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15: Civic Fruit

Lisa Gross

Can planting pairs of apple trees throughout a city act as a catalyst to bring diverse groups together to work on issues of food access, environmental justice, urban greening, and civic space?

Lisa Gross thinks so. She’s chairman and founder of the Boston Tree Party, a collaborative campaign to plant 100 pairs of heirloom apple trees in civic spaces across Greater Boston. In this episode, Alana talks with Lisa about the Tree Party and the possibilities for social cross-polination.


Listen to Episode 11 Episode 15: Civic Fruit

Listen to Episode 11 Boston Tree Party Inauguration Event

About Our Guest

Lisa is an artist who works in the field of social practice/social sculpture, her cross-disciplinary projects create opportunities for learning, connection, and multi-sensory engagement. She is the Chairman and Founder of the Boston Tree Party and the Director and Founder of Hybrid Vigor Projects.

She is also the founder and head of the Urban Homesteaders’ League, an advisor for the “Let’s Talk About Food” initiative at the Museum of Science, and a consulting artist for Artists in Context. Lisa is a third year MFA candidate at the School of the Museum of Fine Arts/Tufts, and a graduate of Yale University.

Music in This Episode

Intro: “The Remainder,” Rosehips from the album Rosehips.

Intermission: “Your Contemporaries,” The Lindsay from the album Dragged Out.

Outro: “Enough,” Rosehips from the album Rosehips.


The Boston Tree Party is a collaborative campaign to plant 100 pairs of heirloom apple trees in civic spaces across Greater Boston. If you’re in the Boston area on Sunday, April 10, head out to the Rose Kennedy Greenway for the Inauguration, the Tree Party’s kick-off event. 

The Urban Homesteaders’ League is a community venture dedicated to inspiring and empowering individuals and communities to shift from a lifestyle of passive consumption to one of active participation, creation, and connection. You can find out more about upcoming events at their page on meetup.

All About Apples

Forgotten Fruits Manual and Manifesto: ApplesTo learn more about endangered apples, download Forgotten Fruits Manual & Manifesto-Apples, a brochure from Slow Food USA that details the history, decline, nursery practices and local restoration efforts designed to bring back the most endangered heirloom apples to orchards, backyards, farmer’s markets, restaurants, and home kitchens across the country.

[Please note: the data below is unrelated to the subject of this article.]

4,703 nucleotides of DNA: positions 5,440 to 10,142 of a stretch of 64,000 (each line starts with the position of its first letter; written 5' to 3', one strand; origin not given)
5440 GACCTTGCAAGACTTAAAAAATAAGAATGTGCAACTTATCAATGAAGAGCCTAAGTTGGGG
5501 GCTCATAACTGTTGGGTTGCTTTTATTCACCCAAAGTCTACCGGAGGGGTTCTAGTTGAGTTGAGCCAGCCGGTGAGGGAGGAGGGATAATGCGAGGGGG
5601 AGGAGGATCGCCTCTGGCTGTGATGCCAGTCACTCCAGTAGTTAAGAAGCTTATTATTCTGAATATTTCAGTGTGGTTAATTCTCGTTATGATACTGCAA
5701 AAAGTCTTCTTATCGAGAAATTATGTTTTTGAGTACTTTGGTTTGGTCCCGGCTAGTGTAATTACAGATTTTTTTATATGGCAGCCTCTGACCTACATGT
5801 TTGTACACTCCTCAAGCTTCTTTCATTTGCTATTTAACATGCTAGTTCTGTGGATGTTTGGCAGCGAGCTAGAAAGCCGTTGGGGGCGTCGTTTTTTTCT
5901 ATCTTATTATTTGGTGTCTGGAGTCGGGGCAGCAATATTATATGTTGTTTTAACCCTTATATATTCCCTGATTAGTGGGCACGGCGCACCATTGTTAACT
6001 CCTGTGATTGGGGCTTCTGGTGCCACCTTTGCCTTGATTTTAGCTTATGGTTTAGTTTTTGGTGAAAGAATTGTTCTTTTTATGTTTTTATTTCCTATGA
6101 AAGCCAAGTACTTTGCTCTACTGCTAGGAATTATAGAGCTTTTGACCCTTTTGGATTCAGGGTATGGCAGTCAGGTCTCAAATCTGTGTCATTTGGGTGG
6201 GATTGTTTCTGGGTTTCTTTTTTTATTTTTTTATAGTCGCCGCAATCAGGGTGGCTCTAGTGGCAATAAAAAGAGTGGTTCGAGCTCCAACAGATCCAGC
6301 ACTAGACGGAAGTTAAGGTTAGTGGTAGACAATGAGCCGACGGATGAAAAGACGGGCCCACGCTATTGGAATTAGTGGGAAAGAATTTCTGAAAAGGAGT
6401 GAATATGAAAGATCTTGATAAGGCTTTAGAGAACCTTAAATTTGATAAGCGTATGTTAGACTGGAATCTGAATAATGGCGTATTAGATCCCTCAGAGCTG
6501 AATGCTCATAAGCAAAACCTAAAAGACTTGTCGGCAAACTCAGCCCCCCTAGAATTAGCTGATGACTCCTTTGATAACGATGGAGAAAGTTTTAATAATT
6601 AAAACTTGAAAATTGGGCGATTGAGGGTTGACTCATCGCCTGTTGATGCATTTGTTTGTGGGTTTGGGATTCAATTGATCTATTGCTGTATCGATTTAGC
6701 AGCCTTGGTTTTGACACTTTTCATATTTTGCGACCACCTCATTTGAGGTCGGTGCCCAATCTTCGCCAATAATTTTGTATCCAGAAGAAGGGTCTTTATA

Slow Food USA also publishes Noble Fruits: A Guide to Conserving Heirloom Apples, designed as a resource guide to empower everyday people to take action against the decline in apple diversity. The guide features regional lists of endangered apple varieties, features on conservation efforts, and new project ideas.

Articles about Apples

Chaker, Anne Marie. 2010. “Before the Mac, Vintage Apples.” The Wall Street Journal, October 27, 2010, Food & Drink.

Clark, Sandy Thorn. 2010. “Biting Into Heirloom Apples.” The Chicago Sun Times, October 5, 2010.

Corby, Kummer. 2008. “Beyond the McIntosh.” The Atlantic, May 2008, Food.

Hendrix, Muriel L. 2011. “Students use Technology to Preserve Heirloom Apple Trees.” The Working Waterfront, April 3, 2011.

Hensley, Tim. 2002. “Apples of Your Eye.” Smithsonian Magazine, November 2002, Science & Nature.

Nabhan, Gary Paul. 2009. “Forgotten Fruits.” Saveur, October 2009.

Yowell, Ed. 2010. “Our Disappearing Apples.” The Atlantic, November 22, 2010.

Books about Apples

Browning, Frank, and Sharon Silva. 2010. An apple harvest: recipes and orchard lore. Berkeley: Ten Speed Press.

Bunker, John P. 2007. Not far from the tree: a brief history of the apples and the orchards of Palermo, Maine, 1804-2004. Palermo, ME: J.P. Bunker.

Calhoun, Creighton Lee. 2011. Old southern apples: a comprehensive history and description of varieties for collectors, growers, and fruit enthusiasts. White River Junction, Vt: Chelsea Green Pub. Company.

Clifford, Sue. 2007. The apple source book. London: Hodder & Stoughton.

Clifford, Sue, and King, Angela. 2010. Community Orchards Handbook. Green Books.

Phillips, Michael. 2005. The apple grower: a guide for the organic orchardist. White River Junction, Vt: Chelsea Green Pub. Co.

Pollan, Michael. 2002. The botany of desire: a plant’s-eye view of the world. New York: Random House.

Sanders, Rosanne, and Harry Baker. 2010. The apple book. London: Frances Lincoln.

Yepsen, Roger B. 1994. Apples. New York: W.W. Norton.


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